Will you just get him that toy?
Can you push him on the swing?
Watch he doesn't roll off the bed while I run his bath?
Yes I'll read with you in a minute after the baby is fed.
Can you pass me that cream?
Can you run and get the wipes?
Would you mind distracting him to see if he'll stop crying?
I'm sorry I shouted I was really tired because the baby was up all night.
What did you say again?
Sorry you can't sit on my lap as I am holding the baby and he's asleep.
Will you just play with him a minute while I make a quick call?
Yes we'll finish that game when he has settled a bit.
When you have a baby these are the things you may say all too often to the older siblings. It is all part and parcel of life with young children - the youngest can take centre stage for a while. Yet in a blink of an eye they are holding their own, getting their own toys, making their own mischief - becoming a little person in their own right. The playing fields level out once more.
Not so when that sibling has additional needs. The playing fields are always going to remain skewed. And three and a half years on we are still asking the above of them, often neglecting their requirements, relying on their help at times, and needing them to be patient. All the time praying they understand.
I know we have worked hard (so so hard) to try and make sure that Gabriel's needs do not eclipse that of his older brother and sister. We go to great lengths to ensure all three have their moment in the sun.
But being the fallible creatures that we are - we can sometimes get it wrong.
At just seven and six years old, we know we ask a lot of them. Stuff that is above and beyond. We have no choice.
This week is Carers Week.
Meet two of the cutest, most caring, carers in town. They pitch in of their accord, run numerous errands with the merest of grumbles and the biggest of smiles. They pick up the book for the 400th time off the floor and laugh as it's thrown at their head once more. They sing him songs when he is too tired to eat but eat he must. They take a step back from their own demands when things are getting stressful, when they know he has cried long into the night. There is always a grin, a high five, tickle or a rub of his head.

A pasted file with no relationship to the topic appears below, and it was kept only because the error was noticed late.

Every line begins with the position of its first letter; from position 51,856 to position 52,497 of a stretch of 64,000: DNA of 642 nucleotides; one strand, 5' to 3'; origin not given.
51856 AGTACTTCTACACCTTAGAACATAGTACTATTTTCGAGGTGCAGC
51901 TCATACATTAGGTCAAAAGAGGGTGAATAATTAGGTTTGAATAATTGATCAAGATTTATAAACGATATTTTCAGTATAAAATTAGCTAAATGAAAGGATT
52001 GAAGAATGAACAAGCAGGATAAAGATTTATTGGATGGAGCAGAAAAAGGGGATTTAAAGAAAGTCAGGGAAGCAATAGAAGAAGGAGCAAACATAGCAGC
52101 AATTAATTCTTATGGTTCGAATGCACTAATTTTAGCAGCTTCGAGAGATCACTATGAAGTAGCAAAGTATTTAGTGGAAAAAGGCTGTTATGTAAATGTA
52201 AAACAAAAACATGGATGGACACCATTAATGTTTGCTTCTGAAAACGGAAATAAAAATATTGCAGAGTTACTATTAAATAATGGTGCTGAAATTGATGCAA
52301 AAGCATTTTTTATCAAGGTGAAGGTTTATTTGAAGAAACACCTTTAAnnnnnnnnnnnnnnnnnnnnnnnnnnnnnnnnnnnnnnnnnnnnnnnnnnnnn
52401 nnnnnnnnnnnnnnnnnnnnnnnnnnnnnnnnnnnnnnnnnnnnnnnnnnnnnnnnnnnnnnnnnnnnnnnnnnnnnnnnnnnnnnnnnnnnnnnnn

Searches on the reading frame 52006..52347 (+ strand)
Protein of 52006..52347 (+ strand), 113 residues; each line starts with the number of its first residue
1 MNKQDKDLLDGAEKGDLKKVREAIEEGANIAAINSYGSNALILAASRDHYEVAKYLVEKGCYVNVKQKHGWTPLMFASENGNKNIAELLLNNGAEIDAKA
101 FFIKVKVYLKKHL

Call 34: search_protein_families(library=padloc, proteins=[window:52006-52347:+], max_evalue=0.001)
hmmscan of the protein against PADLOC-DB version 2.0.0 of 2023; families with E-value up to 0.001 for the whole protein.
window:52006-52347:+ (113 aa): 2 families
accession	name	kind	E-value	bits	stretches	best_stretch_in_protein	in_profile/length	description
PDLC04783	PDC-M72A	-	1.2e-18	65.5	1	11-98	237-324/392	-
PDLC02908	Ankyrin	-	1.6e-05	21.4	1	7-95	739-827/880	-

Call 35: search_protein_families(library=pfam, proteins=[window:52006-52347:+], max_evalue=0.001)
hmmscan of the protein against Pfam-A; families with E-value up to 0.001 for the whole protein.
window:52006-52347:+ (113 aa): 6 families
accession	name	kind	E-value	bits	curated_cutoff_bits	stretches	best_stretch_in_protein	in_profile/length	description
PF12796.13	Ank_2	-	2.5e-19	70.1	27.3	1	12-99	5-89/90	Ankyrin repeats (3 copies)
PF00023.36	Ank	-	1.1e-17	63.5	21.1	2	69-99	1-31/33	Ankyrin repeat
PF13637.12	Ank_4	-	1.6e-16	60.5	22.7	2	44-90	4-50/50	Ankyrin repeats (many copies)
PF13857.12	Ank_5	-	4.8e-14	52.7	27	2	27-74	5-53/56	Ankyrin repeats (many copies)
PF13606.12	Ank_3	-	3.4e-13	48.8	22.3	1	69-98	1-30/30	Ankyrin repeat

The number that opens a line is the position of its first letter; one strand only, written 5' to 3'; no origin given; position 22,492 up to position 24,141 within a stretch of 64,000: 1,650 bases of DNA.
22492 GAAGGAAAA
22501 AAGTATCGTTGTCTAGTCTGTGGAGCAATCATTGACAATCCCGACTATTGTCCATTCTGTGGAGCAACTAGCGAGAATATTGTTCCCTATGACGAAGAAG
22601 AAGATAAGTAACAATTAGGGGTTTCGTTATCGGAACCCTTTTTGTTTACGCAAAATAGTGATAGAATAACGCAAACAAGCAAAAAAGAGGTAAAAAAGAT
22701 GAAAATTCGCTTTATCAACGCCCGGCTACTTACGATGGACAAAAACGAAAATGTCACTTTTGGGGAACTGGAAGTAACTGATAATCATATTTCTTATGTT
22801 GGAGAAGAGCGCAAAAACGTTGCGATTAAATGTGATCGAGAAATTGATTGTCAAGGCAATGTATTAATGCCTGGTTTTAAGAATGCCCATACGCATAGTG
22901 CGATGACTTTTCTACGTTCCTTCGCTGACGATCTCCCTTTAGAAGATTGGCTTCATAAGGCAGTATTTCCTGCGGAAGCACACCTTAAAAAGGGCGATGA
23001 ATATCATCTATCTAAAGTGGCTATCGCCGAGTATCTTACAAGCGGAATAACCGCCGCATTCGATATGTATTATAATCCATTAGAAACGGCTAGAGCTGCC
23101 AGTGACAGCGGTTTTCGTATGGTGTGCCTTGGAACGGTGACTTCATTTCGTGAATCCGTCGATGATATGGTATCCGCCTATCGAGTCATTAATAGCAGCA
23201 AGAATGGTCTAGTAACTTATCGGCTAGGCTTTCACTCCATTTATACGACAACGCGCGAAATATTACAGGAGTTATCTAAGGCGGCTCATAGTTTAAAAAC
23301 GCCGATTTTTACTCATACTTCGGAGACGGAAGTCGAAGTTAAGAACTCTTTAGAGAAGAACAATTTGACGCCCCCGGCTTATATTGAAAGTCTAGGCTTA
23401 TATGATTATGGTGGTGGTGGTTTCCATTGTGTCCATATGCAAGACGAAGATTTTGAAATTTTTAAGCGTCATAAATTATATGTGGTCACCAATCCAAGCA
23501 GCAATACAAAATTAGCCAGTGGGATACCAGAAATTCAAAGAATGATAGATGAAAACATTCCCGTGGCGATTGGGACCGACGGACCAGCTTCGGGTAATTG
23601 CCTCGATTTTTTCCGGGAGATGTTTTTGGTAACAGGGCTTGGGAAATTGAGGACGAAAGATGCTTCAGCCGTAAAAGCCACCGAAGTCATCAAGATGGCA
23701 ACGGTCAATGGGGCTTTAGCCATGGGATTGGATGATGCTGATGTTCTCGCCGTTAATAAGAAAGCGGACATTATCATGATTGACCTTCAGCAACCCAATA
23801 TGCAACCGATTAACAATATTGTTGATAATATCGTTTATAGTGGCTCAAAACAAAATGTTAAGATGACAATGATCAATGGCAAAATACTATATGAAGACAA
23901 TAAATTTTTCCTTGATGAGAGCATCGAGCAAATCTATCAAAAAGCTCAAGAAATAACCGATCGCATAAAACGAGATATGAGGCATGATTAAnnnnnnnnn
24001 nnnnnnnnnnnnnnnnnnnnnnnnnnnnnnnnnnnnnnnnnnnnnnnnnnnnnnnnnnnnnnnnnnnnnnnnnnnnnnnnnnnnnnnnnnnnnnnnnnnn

This boy is beyond lucky. In them he has his biggest champions, his shining knights. They see his world as wonderful - full of trips on a bus, swimming pools, days out, cuddles and play aplenty. They are proud of his achievements and although they acknowledge he is different and his path ahead is unknown, they only see the adventures and triumphs to come.
They believe in him. They believe one day all his battles will be won.
They are not alone. There are hundreds of thousands of siblings just like them. Brothers and sisters that have to grow up that little bit faster, are expected to do more for themselves whilst also offering a helping hand at the drop of a hat to a member of their family less able than them.
If you asked me about caring, I would say it was this: to adore without seeking acknowledgement; to toil without needing reward; to focus on all the magnificent minutiae and try and pay no heed to the glaring bleak. Also to keep seeing that bigger picture when you feel like shouting "hey, what about me?"
It is not always going to be so innocent in this house. There will be times when they will rally, rage and roar "it's not fair". But we'll cross that bridge when we get there. For now, my children know what it feels like to carry an innocent smile in their pocket cherished like a first kiss. And that adversity, affliction and suffering is only a part of a story that is also spilling with encouragement, pleasure, cheer and success.
If you can fill the unforgiving minute
With sixty seconds’ worth of distance run,
Yours is the Earth and everything that’s in it,
And—which is more—you’ll be a Man, my son!
|Gabe says: "Okay which jokers thought dressing me like a sugar puff was good fun. |
Don't you know nets do nothing for my hair."
He ain't heavy